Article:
Foreign Minister Mohammad Javad Zarif said there was solid consensus on the need to preserve the Iran nuclear deal in a meeting he had with the European Union’s diplomatic chief and the foreign ministers of Britain, France and Germany on Thursday.
“Strong consensus in Brussels today,” Zarif said in a Twitter post after the meeting, Tasnim News Agency reported.
Iran is complying with the deal, known as the Joint Comprehensive Plan of Action, and the Iranian people have every right to all its dividends, he added.
The top diplomat reiterated that any move that undermines the accord is unacceptable and that the “E3 and EU [are] fully aware that Iran’s continued compliance [is] conditioned on full compliance by the US.”
The European officials who attended the meeting also underlined support for preserving the Iran nuclear deal.
European Union foreign policy chief, Federica Mogherini, insisted that the nuclear agreement “is working” and that it is vital to preserve it.
“The deal is working, it is delivering on its main goal which means keeping the Iranian nuclear program in check and under close surveillance,” Mogherini said.
***No Better Alternative
The British foreign minister, Boris Johnson, said that so far no-one has come up with a better alternative.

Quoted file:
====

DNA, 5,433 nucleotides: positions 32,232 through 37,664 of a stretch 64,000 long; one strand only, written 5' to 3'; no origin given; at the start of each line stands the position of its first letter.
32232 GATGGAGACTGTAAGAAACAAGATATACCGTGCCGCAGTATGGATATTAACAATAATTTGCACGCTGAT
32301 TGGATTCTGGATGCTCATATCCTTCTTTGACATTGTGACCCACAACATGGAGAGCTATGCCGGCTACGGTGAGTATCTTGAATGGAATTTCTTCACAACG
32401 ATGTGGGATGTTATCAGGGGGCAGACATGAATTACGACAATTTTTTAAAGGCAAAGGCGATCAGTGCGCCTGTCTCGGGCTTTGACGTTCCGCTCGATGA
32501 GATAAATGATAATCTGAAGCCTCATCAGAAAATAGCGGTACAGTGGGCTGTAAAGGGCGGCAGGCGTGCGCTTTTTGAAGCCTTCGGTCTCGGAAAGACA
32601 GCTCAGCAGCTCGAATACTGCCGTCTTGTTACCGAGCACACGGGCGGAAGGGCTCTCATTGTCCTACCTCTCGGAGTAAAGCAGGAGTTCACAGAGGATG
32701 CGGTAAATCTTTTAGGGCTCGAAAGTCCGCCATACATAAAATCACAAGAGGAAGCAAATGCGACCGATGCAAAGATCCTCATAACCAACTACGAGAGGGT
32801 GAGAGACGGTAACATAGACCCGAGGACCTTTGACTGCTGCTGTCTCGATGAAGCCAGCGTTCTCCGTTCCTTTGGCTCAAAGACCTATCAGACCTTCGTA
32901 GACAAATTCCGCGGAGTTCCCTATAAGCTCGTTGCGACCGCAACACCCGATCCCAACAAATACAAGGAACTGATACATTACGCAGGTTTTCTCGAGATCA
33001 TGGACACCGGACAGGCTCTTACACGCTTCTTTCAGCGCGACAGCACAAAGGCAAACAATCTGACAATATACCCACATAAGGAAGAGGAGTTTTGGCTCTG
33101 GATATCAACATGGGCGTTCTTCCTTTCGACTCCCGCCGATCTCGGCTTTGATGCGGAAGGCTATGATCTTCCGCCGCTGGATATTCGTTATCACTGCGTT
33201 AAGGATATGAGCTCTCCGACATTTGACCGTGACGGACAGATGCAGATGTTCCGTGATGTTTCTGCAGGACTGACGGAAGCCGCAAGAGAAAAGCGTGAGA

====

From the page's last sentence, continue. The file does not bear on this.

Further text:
“We greatly value the JCPOA, the nuclear deal with Iran, we think it is a considerable diplomatic accomplishment,” Johnson said, stressing that “Iran is in compliance with this agreement according to the International Atomic Energy Agency.”
German Foreign Minister Sigmar Gabriel said Europe wanted to protect the deal “against every possible undermining decision”.
Iran and P5+1 (Russia, China, the US, Britain, France, and Germany), also known as E3+3, concluded the historic accord in July 2015 and implemented it in January 2016.
Under the agreement, certain limits have been put on Iran’s nuclear activities in exchange for, among other things, the removal of all nuclear-related bans against Tehran.
In all of its reports since coming into force of the JCPOA, the IAEA has verified the non-diversion of declared nuclear material in Iran as well as the Islamic Republic’s commitment to the nuclear deal.
Meanwhile, US President Donald Trump was to decide on Friday whether to waive nuclear sanctions on Iran or effectively end the US participation in the nuclear agreement.
Western media reported early on Friday that Trump had decided to extend Iran’s sanctions relief.
In October, Trump said he would not certify Iran’s compliance with the nuclear agreement that was negotiated under the previous administration because Tehran was “in violation of the spirit” of the accord.
The Trump administration asked the US Congress to come up with a solution to address “many flaws” in the deal, such as existing sunset provisions and exclusion of Iran’s ballistic missile program.
US Secretary of State Rex Tillerson said last week that Trump would be inclined to authorize another sanctions waiver if he felt that real progress was being made toward the changes he demanded in October.